So maybe the answer for you is to keep playing with your friends at your house but find a public location that is more accessable and play there as well. If you're concerned about inviting strangers to your house then you can use the public location to 'screen' newcomers. I think you'll quickly find that it's not all that necessary.

Good luck
 
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Eliezer Silver
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Thats one of the big issues I have, location. Its really nice and easy to have it at my house where we can play till 3 AM if we're in the mood for a game like Twilight Imperium. I'm not to sure how keen i'd be on inviting random public to my house though. I imagine it would be how "random" it would be. Most of the folks on BGG would probably be great to have over, but I don't know just who would show up. devil
 
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SAKURA in KYOTO 2018 Back to Kansai
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Doc, if you want the public, you must get a public venue. I'm not inviting strangers to my home, BGG or not. Scope out some possible venues, pick one with a good location, and give it a try for 3 months, more if you're not weekly. Just try it, you'll like it. Even if you and your buddies end up paying cash, it will be worth it.

You do not spend your time teaching Carc again. Once or twice, then they teach the next. It's organic. You start it, you nurture it through its first weeks, then it gets a life of its own.
 
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Paul Thomas
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We started our group (ROBA - Rochester/Oakland (MI) Boardgamers) - last March in the basement of a church with 13 people. Since then, it has grown enourmous and we get 50+ to our monthly events, which are held at a new church . . . and the church allows us to use it free of charge!

PT
 
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Carlos Ramirez
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I'd say give your local game store a ring and ask them if they'll host a game club. They usually have the space and would welcome the free publicity....and you'd probably be doing the owner another favor in that you would help them keep informed about the hobby...an informed game store owner is a better/more responsive game store owner.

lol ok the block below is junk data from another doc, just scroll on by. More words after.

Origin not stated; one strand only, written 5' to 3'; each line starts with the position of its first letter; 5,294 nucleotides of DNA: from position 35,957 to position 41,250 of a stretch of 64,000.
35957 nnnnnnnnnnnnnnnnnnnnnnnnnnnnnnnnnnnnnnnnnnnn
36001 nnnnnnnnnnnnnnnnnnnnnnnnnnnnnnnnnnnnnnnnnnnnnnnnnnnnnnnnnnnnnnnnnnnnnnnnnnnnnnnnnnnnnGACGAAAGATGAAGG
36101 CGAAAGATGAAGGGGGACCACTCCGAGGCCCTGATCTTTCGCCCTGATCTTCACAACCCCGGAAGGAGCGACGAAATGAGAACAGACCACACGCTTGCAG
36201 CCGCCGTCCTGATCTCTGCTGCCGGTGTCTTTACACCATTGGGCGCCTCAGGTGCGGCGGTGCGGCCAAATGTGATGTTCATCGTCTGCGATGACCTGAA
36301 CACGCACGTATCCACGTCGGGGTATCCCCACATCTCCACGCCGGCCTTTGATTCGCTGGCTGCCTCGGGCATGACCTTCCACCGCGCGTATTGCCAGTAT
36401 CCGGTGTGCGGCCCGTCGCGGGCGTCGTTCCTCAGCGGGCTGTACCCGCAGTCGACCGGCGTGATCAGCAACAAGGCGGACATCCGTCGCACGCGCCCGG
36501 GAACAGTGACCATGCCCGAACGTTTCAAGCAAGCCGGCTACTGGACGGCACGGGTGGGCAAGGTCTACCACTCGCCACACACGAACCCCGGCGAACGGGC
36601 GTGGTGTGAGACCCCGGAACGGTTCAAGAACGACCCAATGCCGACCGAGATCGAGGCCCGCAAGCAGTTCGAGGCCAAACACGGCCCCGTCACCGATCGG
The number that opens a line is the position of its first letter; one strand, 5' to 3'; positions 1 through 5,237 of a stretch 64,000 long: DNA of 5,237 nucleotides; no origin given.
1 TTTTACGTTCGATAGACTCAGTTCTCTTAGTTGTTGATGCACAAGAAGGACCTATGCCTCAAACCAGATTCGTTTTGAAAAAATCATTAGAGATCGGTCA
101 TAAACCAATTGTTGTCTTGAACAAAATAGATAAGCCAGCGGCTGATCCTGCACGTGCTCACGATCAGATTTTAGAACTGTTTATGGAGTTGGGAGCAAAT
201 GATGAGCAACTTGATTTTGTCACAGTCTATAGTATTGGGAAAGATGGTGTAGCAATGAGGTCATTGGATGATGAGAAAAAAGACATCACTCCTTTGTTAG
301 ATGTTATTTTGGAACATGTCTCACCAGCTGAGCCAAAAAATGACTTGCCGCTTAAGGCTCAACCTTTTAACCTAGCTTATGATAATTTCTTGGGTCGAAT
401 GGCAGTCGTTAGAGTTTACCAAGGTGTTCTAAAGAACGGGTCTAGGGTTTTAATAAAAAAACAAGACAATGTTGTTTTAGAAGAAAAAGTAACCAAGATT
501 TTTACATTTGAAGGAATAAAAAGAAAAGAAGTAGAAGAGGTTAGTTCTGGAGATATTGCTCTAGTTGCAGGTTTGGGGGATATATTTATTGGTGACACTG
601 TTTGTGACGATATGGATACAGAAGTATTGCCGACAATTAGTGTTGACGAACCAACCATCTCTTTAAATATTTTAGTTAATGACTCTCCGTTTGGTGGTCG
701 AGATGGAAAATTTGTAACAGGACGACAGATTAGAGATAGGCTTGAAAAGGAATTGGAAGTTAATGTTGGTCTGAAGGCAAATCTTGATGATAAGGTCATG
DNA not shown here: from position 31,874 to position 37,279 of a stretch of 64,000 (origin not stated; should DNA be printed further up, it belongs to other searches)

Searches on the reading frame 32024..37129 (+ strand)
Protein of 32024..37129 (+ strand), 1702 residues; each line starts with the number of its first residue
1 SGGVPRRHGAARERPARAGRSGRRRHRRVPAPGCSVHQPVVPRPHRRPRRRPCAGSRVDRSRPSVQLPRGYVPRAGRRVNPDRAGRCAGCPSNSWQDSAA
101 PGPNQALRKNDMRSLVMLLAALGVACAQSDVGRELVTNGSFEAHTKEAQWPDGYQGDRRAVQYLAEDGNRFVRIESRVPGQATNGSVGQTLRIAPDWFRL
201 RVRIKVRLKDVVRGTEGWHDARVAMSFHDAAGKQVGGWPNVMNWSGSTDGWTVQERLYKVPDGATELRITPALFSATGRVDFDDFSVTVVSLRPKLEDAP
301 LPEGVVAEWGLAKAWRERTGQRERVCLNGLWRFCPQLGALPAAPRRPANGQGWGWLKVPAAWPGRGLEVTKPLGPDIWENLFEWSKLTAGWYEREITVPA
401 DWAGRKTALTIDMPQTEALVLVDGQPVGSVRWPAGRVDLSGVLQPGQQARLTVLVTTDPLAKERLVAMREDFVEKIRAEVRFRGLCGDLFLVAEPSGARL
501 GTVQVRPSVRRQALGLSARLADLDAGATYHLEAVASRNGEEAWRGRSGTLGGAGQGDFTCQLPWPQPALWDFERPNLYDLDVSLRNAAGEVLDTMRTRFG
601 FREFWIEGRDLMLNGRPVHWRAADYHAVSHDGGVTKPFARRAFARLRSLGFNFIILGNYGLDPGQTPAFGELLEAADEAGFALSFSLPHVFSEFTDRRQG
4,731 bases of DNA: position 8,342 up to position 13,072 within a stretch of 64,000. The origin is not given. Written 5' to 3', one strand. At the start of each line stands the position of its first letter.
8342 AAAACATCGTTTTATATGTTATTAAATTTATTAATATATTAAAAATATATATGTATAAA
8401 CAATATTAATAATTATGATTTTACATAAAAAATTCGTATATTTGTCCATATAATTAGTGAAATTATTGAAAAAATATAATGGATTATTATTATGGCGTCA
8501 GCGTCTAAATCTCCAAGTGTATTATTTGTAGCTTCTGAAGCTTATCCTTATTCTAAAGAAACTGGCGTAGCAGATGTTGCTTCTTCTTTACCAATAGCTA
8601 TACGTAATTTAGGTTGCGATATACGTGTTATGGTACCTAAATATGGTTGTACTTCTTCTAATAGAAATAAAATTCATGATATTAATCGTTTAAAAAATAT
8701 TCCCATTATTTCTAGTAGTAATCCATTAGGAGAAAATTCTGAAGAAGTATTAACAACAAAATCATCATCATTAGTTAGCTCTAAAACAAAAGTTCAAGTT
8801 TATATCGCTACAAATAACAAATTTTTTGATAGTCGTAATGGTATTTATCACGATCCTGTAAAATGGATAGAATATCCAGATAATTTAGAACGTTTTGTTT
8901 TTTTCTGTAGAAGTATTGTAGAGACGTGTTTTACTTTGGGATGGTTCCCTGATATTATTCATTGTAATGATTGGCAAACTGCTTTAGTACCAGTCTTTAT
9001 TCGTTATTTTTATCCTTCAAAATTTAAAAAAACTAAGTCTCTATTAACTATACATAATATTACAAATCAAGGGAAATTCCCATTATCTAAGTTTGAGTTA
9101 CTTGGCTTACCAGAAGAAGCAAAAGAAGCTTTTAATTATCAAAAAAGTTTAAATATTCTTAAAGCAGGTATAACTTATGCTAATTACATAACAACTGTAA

Now let's see on online discounter do THAT for you.

Also, you could try local schools, libraries and funny hat wearing fraternities (like the Masons, Lions, Shriners, Rotary, OddFellows, etc.) They usually rent out space for a nominal fee.

CER
Good Luck Games
 
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Matthew Wills
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rodeodoctor wrote:
I have been hosting a weekly game night that has been getting an adverage of 6 friend or so a week. Most of my friends are pretty serious gamers and it has been pretty great up till now. I'm thinking about making it a public group and wanted to see what pros and cons other folks might have had from going public.


http://libsyn.com/media/boardgamestogo/BGTG_33_2005-08-24.mp...
 
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Eliezer Silver
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See, I don't know if it would be worth the work to rent/book a space then put the emotional energy into getting it all set up. Lets remember that Gamers are not always the most out going folks. Like J said above, with limited time you want to get as much gaming out of your night as possible.

The most important thing about having a game night (in my opinion) is playing good games with good people, not necessarily growing the hobby. It might be kind of selfish, but going public with my group would only be to get better gaming out of it for me.

 
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Nomadic Gamer
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Do it;
the public screening is great- you keep the best gamers for your house!!!!laugh
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Nomadic Gamer
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Do it;
the public screening is great- you keep the best gamers for your house!!!!laugh
Seriously, when you grow enough you will split up into more groups, and then you go to THEIR group to play!
 
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Eliezer Silver
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davedanger wrote:

Seriously, when you grow enough you will split up into more groups, and then you go to THEIR group to play!


Good point